- Beyond the Headlines
- Free Agency
- Cfl & Covid-19
- All-decade Team
EDMONTON — One of the CFL’s most dominant linebackers over the last decade has decided to hang up his cleats.
Eskimos middle linebacker J.C. Sherritt called it a career on Tuesday, leaving the Eskimos and the league after eight seasons and 507 career tackles.
For an undersized 5-foot-9, 218-pound defender out of Eastern Washington that no one gave much of a chance, Sherritt has enjoyed quite the career with the Eskimos, breaking the single-season tackles record in 2012 and winning a Grey Cup in 2015, in addition to being named a CFL and West Division All-Star and winning Most Outstanding Defensive Player.
Sherritt was productive right to the end, recording his second career 100-tackle season in 2018 despite coming off a devastating ruptured Achilles that took away his entire 2017 campaign.
On Tuesday, after announcing he’s played his last game, Sherritt opened up to the city of Edmonton, the organization and the fans, courtesy of Esks.com:
“The last eight years in the Green and Gold have been one of the greatest honors and experiences of my life. I have had opportunities and developed relationships that would not have been possible without this great country and without this league. My admiration and love for this country and league will last for the rest of my life, and I wake up a better person due to my time in the CFL.
“I would like to thank the Edmonton Eskimo organization from top to bottom for treating my family and myself with the utmost love and respect. It’s not every day that you get to play for an organization that believes and supports you through all the bad and good times alike. I want to thank Brock Sunderland for having my back and showing trust and support when I was a 29-year-old undersized linebacker with a ruptured Achilles tendon.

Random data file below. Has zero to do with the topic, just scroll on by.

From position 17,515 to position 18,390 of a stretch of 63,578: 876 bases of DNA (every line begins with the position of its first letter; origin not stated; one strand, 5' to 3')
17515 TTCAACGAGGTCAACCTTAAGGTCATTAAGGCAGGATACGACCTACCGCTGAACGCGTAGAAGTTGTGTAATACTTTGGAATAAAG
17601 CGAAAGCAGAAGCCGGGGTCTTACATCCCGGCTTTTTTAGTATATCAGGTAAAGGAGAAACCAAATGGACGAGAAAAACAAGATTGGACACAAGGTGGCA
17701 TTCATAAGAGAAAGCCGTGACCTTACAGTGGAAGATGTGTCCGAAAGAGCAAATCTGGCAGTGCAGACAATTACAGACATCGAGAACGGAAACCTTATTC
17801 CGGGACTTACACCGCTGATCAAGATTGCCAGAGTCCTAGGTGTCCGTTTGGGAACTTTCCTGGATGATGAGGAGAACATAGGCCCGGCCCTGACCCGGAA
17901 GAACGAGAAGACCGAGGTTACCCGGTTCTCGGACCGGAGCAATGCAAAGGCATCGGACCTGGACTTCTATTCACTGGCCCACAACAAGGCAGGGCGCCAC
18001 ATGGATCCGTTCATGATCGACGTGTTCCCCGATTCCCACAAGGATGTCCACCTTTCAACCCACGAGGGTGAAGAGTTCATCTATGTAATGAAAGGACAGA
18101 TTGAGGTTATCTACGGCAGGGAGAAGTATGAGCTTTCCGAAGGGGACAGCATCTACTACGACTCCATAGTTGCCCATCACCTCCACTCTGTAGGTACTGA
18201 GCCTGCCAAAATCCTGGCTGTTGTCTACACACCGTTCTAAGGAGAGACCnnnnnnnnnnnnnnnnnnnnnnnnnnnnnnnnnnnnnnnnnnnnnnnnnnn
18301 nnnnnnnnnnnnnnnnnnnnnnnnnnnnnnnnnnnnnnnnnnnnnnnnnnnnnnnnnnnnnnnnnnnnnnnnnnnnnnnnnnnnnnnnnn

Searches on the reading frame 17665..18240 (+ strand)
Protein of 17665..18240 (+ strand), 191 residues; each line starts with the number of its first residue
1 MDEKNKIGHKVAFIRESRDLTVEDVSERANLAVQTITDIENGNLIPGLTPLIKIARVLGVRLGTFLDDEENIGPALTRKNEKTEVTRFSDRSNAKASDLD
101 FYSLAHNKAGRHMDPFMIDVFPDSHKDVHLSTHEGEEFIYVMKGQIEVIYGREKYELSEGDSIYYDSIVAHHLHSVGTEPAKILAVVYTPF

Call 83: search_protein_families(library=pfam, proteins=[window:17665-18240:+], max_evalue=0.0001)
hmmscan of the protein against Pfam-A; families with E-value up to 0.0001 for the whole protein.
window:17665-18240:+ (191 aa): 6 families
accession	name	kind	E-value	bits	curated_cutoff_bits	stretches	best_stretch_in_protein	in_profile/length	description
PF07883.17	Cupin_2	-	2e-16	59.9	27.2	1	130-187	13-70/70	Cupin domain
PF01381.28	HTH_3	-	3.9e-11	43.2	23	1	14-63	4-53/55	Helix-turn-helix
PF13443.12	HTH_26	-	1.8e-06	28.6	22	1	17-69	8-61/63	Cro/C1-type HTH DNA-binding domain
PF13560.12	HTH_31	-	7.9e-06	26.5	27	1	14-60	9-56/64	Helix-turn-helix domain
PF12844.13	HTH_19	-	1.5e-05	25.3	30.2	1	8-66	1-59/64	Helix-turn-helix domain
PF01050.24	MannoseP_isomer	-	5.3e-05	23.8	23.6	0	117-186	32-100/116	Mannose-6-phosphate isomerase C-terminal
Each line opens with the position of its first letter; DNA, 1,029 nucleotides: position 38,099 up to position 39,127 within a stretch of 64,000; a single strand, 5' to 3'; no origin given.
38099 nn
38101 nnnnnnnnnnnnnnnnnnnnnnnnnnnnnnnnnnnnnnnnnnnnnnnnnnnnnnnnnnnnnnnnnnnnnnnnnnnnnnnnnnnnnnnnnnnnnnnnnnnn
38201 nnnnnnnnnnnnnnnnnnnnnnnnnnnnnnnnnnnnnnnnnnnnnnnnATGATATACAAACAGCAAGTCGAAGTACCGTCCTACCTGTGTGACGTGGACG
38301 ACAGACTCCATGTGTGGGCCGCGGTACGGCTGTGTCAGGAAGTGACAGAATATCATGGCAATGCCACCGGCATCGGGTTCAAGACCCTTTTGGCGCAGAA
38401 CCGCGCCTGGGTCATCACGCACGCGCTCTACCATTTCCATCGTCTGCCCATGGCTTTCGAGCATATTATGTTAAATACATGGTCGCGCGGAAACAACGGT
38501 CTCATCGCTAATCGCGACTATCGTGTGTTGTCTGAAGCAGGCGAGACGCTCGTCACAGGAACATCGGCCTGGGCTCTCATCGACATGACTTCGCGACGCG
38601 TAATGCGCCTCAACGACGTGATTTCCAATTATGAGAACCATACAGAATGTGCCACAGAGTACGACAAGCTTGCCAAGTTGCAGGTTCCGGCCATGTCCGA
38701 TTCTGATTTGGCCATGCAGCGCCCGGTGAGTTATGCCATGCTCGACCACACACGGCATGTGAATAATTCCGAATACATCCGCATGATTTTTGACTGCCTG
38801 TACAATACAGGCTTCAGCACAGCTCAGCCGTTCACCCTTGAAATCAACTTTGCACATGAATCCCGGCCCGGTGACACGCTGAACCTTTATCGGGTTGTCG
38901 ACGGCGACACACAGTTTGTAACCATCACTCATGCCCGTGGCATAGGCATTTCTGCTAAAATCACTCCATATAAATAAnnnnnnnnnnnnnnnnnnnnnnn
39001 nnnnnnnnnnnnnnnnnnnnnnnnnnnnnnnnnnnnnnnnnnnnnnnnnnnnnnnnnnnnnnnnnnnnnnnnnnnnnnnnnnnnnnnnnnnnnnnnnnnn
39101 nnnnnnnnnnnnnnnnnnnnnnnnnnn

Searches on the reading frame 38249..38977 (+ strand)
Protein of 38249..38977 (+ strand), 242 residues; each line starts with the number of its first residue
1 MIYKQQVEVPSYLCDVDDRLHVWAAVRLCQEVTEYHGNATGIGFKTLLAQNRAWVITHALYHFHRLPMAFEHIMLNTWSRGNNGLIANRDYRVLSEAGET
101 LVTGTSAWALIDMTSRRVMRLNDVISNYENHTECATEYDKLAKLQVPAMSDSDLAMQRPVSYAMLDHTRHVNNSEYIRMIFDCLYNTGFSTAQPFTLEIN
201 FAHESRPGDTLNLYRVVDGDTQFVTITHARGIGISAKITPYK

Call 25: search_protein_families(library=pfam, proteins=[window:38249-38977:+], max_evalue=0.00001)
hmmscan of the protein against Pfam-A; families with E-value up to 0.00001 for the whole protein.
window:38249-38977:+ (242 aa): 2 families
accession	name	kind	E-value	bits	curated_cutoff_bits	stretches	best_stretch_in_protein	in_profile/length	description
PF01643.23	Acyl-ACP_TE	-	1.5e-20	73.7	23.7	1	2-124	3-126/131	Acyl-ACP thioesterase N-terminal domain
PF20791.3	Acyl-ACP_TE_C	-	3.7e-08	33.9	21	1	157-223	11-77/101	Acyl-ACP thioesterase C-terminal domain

“I want to say thank you to all the incredible coaches that have made me a better player and more importantly a much better person; the medical staff and doctors that have time and time again made it possible for me to go out and do what I love; for the countless hours Donnie and Nate spent helping me be the best player I could be physically, it truly would not have been possible without you both. To my very short Canadian step-father Dwayne Mandrusiak and the entire equipment staff for being the best in the league, day in and day out, making every day easier and getting the best support possible, thank you. Not a day went by that I wasn’t bugging Dwayne, Kenzie, Dan, or Graeme. Thank you for putting up with that for eight years…especially you old man. More than anyone I would like to thank my teammates through all these years. Whether we played a year together or all eight, there was no greater honor in my life than getting to put on a helmet and compete side by side with you. For everything we have been through we are better for it and you know you have gained a brother for life.
“To the City of Edmonton and the fans that have been there from the very first snap I took to the very last, thank you. I had no idea the magical city and community that I was joining back in 2011, a city I feel fortunate to have called home. The time to move on to the next chapter of my life is here, and it will be met with the same dedication and joy that these last eight years have been met with. Edmonton and the Eskimo organization will always have a place in my heart. B.O.N.E..”